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Beneficiary Transfers Between IRAs

Kimberly Flett

For beneficiaries of an inherited IRA, caution is necessary in order to avoid expensive tax consequences. This article addresses some of the items of specific focus.

When an IRA owner bequeaths a traditional IRA to a designated beneficiary, the options for rollover depends on whether the beneficiary is spouse or other designated individual. A surviving spouse has generally three options under IRS rules. The spouse as beneficiary may treat the IRA as his or her own by retitling the account in the surviving spouse’s name, rolling over the IRA into another plan such as an IRA, qualified plan including 401(k), 403(b) or certain 457 plans, or opting to be treated as a beneficiary which will maintain the account in the name of the deceased spouse. With the inherited IRA retitled accordingly (treating it as “your own”), the surviving spouse is able to make a trustee-to-trustee transfer by moving a current IRA from one investment platform to another.

Treating the spousal inherited IRA as its own is allowable only if the spouse is the beneficiary with unlimited withdrawal restrictions. The surviving spouse in these circumstances is eligible to make contributions into the IRA and is not required to take a required minimum distribution the year of inheritance.

Currently there are no Code or Regulation provisions that allow a beneficiary of a deceased IRA owner to request a direct transfer between trustees/custodians. Trustee-to-trustee transfers for non-spousal beneficiaries are allowable as long as the IRA is named after the IRA owner that is deceased with the named beneficiary making the transfer. Such allowances have been available through Private Letter Rulings issued on the subject of transfers by beneficiaries. Beneficiaries other than a spouse cannot make contributions to a traditional inherited IRA, or rollover amounts accordingly.

Upon distribution, the non-spousal beneficiaries have to include the amounts in gross income and do not have the option of a 60-day grace period to roll over the IRA. Retitling the IRA to the beneficiary’s name begins the distribution of assets taxable at ordinary income tax rates plus related penalties. In order to keep these transactions tax free and allow for trustee to trustee transfers, non-spousal beneficiaries should retitle the IRA to maintain both the names of the original owner and beneficiary. This is commonly seen as FBO “for the benefit of.” The IRA needs to be listed in the title as well. It is only possible to make a trustee to trustee transfer when the account is retitled in this manner.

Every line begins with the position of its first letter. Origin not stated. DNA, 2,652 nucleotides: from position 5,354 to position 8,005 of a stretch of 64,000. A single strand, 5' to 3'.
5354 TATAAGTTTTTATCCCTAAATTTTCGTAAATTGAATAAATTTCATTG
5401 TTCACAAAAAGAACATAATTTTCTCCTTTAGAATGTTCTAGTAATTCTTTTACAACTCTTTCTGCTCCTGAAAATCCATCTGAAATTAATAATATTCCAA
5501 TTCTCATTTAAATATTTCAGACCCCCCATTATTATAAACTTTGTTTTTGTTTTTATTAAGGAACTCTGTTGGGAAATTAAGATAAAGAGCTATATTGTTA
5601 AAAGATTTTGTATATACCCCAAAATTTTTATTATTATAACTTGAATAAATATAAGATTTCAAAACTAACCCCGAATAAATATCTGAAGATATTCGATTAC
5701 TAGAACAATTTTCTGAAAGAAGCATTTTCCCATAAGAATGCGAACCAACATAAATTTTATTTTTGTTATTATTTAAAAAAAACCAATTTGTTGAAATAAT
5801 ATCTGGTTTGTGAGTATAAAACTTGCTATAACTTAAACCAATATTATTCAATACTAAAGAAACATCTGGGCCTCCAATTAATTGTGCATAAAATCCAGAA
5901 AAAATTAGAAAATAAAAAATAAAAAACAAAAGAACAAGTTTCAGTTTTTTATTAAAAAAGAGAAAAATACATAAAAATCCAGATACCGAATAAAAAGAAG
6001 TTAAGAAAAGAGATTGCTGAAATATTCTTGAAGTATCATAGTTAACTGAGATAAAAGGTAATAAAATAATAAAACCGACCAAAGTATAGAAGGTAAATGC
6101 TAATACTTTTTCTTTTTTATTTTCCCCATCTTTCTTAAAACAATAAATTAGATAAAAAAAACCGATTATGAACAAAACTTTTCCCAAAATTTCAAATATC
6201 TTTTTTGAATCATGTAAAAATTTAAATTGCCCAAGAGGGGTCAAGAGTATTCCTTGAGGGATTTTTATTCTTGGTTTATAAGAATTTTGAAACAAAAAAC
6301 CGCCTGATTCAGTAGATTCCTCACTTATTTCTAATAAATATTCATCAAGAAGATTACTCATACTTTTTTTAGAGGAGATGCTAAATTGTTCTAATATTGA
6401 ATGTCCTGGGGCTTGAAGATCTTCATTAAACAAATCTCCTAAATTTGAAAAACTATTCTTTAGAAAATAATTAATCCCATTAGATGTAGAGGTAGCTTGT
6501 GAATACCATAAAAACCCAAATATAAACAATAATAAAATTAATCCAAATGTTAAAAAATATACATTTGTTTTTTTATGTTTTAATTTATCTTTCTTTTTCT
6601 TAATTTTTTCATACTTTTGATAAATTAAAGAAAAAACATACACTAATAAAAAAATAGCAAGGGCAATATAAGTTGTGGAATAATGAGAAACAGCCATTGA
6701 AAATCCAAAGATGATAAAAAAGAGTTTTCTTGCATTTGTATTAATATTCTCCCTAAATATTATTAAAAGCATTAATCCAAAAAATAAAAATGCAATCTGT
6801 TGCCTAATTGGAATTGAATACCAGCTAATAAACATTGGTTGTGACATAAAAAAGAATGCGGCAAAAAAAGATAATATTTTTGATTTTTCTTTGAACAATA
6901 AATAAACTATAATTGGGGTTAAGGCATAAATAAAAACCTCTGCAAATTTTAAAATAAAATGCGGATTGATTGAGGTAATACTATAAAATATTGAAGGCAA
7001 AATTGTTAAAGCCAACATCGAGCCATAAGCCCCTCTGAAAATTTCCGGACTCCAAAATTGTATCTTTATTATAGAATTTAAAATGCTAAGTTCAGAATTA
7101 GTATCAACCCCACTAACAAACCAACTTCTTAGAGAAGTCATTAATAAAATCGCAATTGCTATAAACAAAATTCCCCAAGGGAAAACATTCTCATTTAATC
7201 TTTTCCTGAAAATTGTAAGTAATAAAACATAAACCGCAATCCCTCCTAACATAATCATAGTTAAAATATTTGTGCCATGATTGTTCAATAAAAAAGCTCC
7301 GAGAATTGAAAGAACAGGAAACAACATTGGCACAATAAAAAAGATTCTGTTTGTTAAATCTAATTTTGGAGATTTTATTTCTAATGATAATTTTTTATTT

Most providers of IRAs require proof from the beneficiary that the original IRA taxpayer is in fact deceased. Note many vendors are not prepared to give tax advice. In all inherited IRA situations further attention is needed to ensure required minimum distributions are carefully observed to ensure the IRA is making such distributions timely as required under the Internal Revenue Code. Note either spousal or non-spousal beneficiaries have the option of taking inherited funds as a taxable distribution, with Roth earnings impacted by a tax consequence if withdrawn within five years.

IRS rulings in recent years have limited IRA-to-IRA rollovers to all IRAs maintained by a taxpayer within a 12-month period. Note that trustee-to-trustee transfers are without limitation except for those noted for non-spousal beneficiaries in this article. A traditional IRA to a Roth IRA conversion is also not limited. In general once IRA assets are maintained with a qualified plan such as a 401(k) plan, rollover frequency is determined by the terms of the plan document.

Upon inheriting an IRA, it is important to seek the guidance from a qualified tax advisor when making important decisions related to the account in order to avoid a potentially hefty tax consequence.

Kimberly Flett is Managing Director, National Practice Leader ERISA, STS Compensation and Benefits.

Opinions expressed are those of the author, and do not necessarily reflect the views of NTSA or its members.